Witness Interview with Peter Weir

Interview with Peter Weir, Director of Witness.

We welcome one of Australia’s most acclaimed Directors, Peter Weir, to an exclusive interview with “The Art of Film” magazine. The oscar-winning movie ‘Witness’, released in 1985, conveys the themes of violence and action, tempered by love and romance and an on going struggle against the constraints of two opposing worlds.

Host: Welcome Peter, thank you for joining us.

Peter: Happy to be here.

H: In the first scenes, we are presented with the unified Amish, dressed in old fashioned attire, moving across the beautiful, picturesque landscape to Rachel’s husband’s funeral. This is soon contrasted with the hectic, modern, industrialised western society. The harsh, fluorescent lighting, loud noises and then the brutal murder Samuel observes in the station’s dirty toilets emphasise how different these two worlds are. The murder scene was confronting and set the tone of the two conflicting world’s. As a director, what is involved in creating that moment.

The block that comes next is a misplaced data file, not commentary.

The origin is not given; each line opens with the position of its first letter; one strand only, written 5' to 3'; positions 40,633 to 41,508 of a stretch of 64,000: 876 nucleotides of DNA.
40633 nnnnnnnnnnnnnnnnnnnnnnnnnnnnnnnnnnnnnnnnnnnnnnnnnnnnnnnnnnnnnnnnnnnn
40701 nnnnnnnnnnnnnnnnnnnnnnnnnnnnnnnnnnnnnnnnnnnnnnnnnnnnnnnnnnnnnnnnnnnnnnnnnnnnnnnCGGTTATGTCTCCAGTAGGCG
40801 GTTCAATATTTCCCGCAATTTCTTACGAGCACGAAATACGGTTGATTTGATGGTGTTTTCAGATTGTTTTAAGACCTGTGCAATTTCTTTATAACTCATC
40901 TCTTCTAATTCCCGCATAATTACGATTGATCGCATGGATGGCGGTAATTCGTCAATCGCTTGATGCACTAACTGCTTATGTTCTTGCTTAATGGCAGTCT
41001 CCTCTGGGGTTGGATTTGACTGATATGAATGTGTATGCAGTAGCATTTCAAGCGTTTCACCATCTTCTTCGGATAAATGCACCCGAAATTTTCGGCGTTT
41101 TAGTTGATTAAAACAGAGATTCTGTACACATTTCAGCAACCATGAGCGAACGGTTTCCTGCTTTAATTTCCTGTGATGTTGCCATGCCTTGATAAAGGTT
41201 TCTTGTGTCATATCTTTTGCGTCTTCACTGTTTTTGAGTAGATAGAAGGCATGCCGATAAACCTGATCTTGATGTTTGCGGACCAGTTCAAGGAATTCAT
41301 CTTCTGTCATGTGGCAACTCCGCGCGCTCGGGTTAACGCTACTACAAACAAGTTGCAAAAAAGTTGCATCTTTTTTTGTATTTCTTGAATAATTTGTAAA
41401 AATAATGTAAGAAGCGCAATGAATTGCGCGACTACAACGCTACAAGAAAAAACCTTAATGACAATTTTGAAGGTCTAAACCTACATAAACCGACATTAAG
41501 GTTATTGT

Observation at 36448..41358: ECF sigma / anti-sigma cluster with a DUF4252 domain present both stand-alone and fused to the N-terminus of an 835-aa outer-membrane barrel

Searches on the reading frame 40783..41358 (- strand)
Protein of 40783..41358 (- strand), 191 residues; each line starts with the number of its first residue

P: During the murder scene, I wanted quick, fast mid-shots to show the dramatic change between the two worlds. Juxtaposing these two world’s had to be notable through the cinematic techniques that were used as the cultural clash between these two worlds was enormous. The extreme close-up reaction shot of Samuel, wide-eyed and trembling was also important in allowing the audience to distinguish the difference between the crime genre and the peaceful ways of the Amish which created unbearable tension. The low angle shot of Samuel looking up towards McFee, emphasises the imbalance of power between the two characters.

H: We were all on the edge of our seats when the young Samuel was struggling to lock the door of the cubicle. I know my anxiety levels rose significantly. We were almost watching the murder through the eyes of Samuel, but you managed to also show all of Samuel’s emotions. How did you do that?

P: The murder scene was crucial to show the...